Archive for September, 2020

Oral argument of the day: Gadelhak v. AT&T Services

Saturday, September 26th, 2020

I was curious what current Supreme Court nominee Judge Amy Coney Barrett sounded like during oral argument at the Seventh Circuit. She recently authored the opinion in Gadelhak v. AT&T SERVICES, INC., 950 F.3d 458 (7th Cir. 2020). That decision is essentially a grammar case — which is always an interesting subject for patent attorneys.

You can listen to the oral argument here: [Link]. Chief Judge Wood is the first female voice that you hear during the questioning. Judge Barrett is the second female voice that you hear during the questioning.

You can read the opinion for the Seventh Circuit here: [Link].

Article suggestion: What grammar texts has the Federal Circuit and the CCPA used over the years and is there an authoritative source? For purposes of claim construction, should grammar be approached from the perspective of a PHOSITA? For purposes of claim construction at the USPTO, if there are competing grammatical rules at play, should the grammatical rule that gives the broadest reasonable interpretation be used?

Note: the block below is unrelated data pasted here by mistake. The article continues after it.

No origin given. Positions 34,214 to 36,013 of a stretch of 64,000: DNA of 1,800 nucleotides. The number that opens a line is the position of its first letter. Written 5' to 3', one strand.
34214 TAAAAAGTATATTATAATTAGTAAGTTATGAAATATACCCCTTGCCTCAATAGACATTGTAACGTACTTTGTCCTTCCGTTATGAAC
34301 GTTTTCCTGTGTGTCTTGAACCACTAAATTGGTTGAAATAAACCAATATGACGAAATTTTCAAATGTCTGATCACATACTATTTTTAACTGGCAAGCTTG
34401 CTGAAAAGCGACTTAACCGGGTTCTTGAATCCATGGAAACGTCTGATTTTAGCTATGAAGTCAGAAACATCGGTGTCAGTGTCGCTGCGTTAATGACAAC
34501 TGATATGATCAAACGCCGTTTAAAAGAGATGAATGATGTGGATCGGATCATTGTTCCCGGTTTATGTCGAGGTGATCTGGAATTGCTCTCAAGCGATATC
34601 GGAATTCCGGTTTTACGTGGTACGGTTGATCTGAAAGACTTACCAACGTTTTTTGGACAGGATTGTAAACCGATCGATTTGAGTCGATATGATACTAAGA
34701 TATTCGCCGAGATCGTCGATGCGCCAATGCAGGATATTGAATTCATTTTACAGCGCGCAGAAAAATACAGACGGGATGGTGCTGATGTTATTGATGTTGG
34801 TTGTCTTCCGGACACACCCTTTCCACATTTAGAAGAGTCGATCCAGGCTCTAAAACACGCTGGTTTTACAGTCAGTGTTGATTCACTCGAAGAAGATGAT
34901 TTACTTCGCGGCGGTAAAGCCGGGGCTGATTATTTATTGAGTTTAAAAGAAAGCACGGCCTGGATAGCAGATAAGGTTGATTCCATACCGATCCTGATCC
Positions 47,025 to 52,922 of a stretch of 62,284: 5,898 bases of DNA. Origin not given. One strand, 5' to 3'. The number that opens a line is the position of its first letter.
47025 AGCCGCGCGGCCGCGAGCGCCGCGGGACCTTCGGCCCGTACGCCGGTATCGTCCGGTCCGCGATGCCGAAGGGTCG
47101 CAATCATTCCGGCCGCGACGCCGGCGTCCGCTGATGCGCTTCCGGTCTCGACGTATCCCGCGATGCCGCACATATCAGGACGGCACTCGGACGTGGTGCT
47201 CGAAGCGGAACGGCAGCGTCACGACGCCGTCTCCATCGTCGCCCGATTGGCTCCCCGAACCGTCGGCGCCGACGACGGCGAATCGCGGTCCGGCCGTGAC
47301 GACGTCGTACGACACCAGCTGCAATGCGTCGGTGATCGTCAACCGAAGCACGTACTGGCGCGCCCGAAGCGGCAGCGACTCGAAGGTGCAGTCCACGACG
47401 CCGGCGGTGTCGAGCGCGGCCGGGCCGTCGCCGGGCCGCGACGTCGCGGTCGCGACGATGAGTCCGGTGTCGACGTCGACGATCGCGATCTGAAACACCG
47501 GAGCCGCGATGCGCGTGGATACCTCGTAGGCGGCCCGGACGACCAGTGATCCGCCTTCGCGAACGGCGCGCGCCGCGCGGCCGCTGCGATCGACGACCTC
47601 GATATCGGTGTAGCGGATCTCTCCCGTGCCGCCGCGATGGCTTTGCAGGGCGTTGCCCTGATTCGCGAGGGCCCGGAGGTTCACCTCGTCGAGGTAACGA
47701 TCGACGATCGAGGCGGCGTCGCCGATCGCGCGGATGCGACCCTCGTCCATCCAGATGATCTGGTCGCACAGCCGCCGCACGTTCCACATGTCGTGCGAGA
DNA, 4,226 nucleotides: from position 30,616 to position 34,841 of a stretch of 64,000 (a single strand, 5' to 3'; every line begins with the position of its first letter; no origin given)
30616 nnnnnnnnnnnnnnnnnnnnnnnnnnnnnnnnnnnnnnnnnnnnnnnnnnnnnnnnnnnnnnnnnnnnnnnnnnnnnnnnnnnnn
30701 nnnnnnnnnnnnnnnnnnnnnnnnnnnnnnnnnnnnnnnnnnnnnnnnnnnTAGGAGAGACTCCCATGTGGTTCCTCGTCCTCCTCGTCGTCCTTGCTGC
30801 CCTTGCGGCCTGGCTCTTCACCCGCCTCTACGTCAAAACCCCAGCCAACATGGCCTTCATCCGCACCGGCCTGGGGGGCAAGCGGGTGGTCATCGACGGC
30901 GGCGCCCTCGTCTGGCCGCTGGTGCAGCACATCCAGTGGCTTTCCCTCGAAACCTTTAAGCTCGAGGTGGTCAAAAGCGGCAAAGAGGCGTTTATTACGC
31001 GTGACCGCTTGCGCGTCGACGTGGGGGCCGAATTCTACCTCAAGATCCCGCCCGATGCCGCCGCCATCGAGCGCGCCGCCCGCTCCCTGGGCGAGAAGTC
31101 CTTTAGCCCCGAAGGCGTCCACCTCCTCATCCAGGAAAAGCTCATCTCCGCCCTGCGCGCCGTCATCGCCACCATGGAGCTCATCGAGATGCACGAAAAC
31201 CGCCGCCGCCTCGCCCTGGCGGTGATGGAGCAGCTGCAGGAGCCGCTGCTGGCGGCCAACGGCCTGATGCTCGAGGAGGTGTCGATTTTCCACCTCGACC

Can a dependent claim that adds an abstract idea to an otherwise eligible independent claim be patent ineligible?

Wednesday, September 2nd, 2020

I was reading through the PTO’s most recent update to the MPEP on patent eligibility recently and ran across this statement instructing examiners:

And conversely, even if an independent claim is determined to be eligible, a dependent claim may be ineligible because it adds a judicial exception without also adding limitations that integrate the judicial exception or provide significantly more.

MPEP §2106.07 (Revised June 2020).

In a recent webinar, a listener asked the speaker if a dependent claim that adds an abstract idea limitation to an otherwise patent eligible independent claim could make the dependent claim ineligible. On the fly, the speaker astutely pointed to the Diamond v. Diehr decision. In that case, the Supreme Court stated:

Our earlier opinions lend support to our present conclusion that a claim drawn to subject matter otherwise statutory does not become nonstatutory simply because it uses a mathematical formula, computer program, or digital computer.

Diamond v. Diehr, 450 U.S. 175, 187 (1981).

Judge Linn highlighted this issue a few years ago in the oral argument of IP-Learn v. Microsoft [Link]. It’s a great sound bite, if you have not listened to it before.

It is interesting to think about how 35 U.S.C. §112(d) informs the analysis, if at all:

(d)Reference in Dependent Forms.—Subject to subsection (e), a claim in dependent form shall contain a reference to a claim previously set forth and then specify a further limitation of the subject matter claimed. A claim in dependent form shall be construed to incorporate by reference all the limitations of the claim to which it refers.

35 U.S.C. §112(d).